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Cultivation shapes genetic novelty in a globally important invader

Authors

  • GENEVIEVE D. THOMPSON,

    1. Centre for Invasion Biology, Department of Botany and Zoology, Stellenbosch University, Matieland 7602, South Africa
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  • DIRK U. BELLSTEDT,

    1. Department of Biochemistry, Stellenbosch University, Matieland 7602, South Africa
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  • MARGARET BYRNE,

    1. Department of Environment and Conservation, Science Division Locked Bag 104, Bentley Delivery Centre, Bentley, WA 6983, Australia
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  • MELISSA A. MILLAR,

    1. Department of Environment and Conservation, Science Division Locked Bag 104, Bentley Delivery Centre, Bentley, WA 6983, Australia
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  • DAVID M. RICHARDSON,

    1. Centre for Invasion Biology, Department of Botany and Zoology, Stellenbosch University, Matieland 7602, South Africa
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  • JOHN R.U. WILSON,

    1. Centre for Invasion Biology, Department of Botany and Zoology, Stellenbosch University, Matieland 7602, South Africa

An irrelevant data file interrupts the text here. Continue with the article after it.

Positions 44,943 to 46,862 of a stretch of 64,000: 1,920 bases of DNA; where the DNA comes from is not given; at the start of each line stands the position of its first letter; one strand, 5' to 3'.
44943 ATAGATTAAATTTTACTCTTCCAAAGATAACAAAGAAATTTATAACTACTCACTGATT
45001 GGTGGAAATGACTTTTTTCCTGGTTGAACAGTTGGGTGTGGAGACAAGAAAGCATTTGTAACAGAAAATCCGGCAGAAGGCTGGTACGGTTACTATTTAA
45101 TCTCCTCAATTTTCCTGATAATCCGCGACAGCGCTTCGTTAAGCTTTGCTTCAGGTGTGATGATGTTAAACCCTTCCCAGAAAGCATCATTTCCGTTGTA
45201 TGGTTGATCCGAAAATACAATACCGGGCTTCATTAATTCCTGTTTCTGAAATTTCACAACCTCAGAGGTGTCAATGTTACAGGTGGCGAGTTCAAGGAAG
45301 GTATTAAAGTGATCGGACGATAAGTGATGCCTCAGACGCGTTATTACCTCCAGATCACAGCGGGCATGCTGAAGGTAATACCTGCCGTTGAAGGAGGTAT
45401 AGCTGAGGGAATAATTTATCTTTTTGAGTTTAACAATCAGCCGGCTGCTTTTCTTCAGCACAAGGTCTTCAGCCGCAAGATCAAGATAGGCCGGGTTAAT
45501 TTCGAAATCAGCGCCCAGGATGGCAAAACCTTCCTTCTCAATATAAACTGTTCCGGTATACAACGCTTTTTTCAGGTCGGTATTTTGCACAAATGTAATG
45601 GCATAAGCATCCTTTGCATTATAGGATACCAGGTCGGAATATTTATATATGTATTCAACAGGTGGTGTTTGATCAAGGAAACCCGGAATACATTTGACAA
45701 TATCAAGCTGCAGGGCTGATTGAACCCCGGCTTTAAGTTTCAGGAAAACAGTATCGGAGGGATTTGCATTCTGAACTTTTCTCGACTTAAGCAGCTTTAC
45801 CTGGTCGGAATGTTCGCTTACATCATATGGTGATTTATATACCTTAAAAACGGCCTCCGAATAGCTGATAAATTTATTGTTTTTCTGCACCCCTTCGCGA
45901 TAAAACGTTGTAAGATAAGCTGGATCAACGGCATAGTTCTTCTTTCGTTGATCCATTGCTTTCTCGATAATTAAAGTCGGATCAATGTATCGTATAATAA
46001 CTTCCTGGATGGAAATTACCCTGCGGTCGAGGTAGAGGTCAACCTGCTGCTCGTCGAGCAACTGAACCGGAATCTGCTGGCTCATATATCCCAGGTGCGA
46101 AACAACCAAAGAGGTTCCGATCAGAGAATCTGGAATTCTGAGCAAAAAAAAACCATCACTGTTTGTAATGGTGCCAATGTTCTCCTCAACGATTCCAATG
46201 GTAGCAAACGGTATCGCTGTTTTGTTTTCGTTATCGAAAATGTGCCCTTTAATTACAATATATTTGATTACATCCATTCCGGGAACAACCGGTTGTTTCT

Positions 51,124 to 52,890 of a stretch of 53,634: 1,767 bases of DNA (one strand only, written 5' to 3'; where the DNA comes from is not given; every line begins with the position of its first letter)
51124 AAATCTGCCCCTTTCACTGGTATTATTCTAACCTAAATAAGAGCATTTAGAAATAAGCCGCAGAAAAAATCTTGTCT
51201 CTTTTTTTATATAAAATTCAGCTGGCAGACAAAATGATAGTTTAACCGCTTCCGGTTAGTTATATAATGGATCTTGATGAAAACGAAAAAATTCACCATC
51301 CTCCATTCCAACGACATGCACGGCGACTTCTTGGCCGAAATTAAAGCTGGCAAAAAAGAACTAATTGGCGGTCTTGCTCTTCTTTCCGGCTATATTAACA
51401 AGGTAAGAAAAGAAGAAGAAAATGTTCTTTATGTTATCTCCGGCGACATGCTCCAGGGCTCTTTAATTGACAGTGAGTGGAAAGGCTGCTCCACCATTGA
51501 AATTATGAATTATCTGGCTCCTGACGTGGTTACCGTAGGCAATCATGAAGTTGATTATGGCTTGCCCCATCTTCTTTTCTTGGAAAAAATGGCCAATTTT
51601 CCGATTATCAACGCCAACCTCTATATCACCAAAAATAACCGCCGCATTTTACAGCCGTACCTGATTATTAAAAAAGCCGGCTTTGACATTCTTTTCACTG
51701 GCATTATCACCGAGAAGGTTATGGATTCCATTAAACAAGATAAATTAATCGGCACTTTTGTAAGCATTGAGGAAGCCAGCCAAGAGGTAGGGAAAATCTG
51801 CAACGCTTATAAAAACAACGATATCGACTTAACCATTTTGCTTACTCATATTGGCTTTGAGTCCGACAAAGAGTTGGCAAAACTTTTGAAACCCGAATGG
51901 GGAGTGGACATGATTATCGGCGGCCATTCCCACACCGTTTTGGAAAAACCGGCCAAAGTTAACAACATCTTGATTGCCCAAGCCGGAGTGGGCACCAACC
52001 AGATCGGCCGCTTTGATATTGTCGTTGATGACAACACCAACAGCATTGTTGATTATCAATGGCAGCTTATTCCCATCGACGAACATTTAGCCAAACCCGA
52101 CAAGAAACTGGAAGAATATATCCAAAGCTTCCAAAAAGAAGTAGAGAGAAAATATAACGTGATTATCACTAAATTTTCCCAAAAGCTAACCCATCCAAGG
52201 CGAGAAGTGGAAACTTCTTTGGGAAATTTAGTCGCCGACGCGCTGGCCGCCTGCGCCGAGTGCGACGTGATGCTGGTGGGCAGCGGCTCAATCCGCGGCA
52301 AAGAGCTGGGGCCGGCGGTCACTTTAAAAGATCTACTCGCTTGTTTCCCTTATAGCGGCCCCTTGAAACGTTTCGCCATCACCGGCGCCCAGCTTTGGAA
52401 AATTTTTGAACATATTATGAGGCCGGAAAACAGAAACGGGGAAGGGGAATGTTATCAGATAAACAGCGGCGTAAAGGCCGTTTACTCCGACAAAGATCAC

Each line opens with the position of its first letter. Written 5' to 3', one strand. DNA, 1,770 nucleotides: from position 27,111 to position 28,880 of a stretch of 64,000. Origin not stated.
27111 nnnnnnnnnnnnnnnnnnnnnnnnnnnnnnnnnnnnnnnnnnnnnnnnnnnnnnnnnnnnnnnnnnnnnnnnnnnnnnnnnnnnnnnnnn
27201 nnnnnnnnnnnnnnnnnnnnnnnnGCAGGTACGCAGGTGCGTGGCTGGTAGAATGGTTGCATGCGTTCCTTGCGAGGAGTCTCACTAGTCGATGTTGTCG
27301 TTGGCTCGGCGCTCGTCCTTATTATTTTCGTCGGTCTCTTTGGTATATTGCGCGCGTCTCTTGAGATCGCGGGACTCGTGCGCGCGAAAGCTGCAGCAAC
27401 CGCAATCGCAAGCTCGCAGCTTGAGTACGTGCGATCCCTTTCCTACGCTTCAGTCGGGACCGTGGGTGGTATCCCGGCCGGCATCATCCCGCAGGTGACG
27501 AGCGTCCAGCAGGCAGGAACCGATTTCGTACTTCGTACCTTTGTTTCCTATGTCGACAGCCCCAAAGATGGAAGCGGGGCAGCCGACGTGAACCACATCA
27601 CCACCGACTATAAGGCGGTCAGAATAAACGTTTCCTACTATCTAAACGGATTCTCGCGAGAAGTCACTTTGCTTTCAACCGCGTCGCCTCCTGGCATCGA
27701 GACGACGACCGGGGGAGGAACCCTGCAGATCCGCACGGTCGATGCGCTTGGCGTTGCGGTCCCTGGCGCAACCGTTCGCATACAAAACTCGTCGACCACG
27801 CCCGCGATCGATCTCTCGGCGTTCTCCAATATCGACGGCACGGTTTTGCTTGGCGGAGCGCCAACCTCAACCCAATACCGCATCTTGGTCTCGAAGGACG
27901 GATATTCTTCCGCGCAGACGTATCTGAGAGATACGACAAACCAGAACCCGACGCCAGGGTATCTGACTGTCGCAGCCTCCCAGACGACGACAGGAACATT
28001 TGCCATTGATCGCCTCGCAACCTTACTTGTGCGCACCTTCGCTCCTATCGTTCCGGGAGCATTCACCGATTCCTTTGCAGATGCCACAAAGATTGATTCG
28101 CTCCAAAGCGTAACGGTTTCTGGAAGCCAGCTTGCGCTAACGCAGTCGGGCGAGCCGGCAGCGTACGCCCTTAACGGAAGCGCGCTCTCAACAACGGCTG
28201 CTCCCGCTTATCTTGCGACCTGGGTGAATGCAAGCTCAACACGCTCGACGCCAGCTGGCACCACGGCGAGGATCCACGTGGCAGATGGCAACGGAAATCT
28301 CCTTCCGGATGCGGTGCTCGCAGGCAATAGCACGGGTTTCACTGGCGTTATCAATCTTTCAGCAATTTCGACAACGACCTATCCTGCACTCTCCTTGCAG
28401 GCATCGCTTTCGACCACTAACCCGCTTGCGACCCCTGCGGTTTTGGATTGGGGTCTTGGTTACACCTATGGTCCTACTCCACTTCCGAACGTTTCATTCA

2. South African National Biodiversity Institute, Kirstenbosch National Botanical Gardens, Claremont 7735, South Africa
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  • JOHANNES J. LE ROUX

    1. Centre for Invasion Biology, Department of Botany and Zoology, Stellenbosch University, Matieland 7602, South Africa
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Johannes J. Le Roux, Fax: + 27 21 808 2995; E-mail: jleroux@sun.ac.za

Abstract

Acacia saligna is a species complex that has become invasive in a number of countries worldwide where it has caused substantial environmental and economic impacts. Understanding genetic and other factors contributing to its success may allow managers to limit future invasions of closely related species. We used three molecular markers to compare the introduced range (South Africa) to the native range (Western Australia). Nuclear markers showed that invasive populations are divergent from native populations and most closely related to a cultivated population in Western Australia. We also found incongruence between nuclear and chloroplast data that, together with the long history of cultivation of the species, suggest that introgressive hybridization (coupled with chloroplast capture) may have occurred within A. saligna. While we could not definitively prove introgression, the genetic distance between cultivated and native A. saligna populations was comparable to known interspecific divergences among other Acacia species. Therefore, cultivation, multiple large-scale introductions and possibly introgressive hybridization have rapidly given rise to the divergent genetic entity present in South Africa. This may explain the known global variation in invasiveness and inaccuracy of native bioclimatic models in predicting potential distributions.

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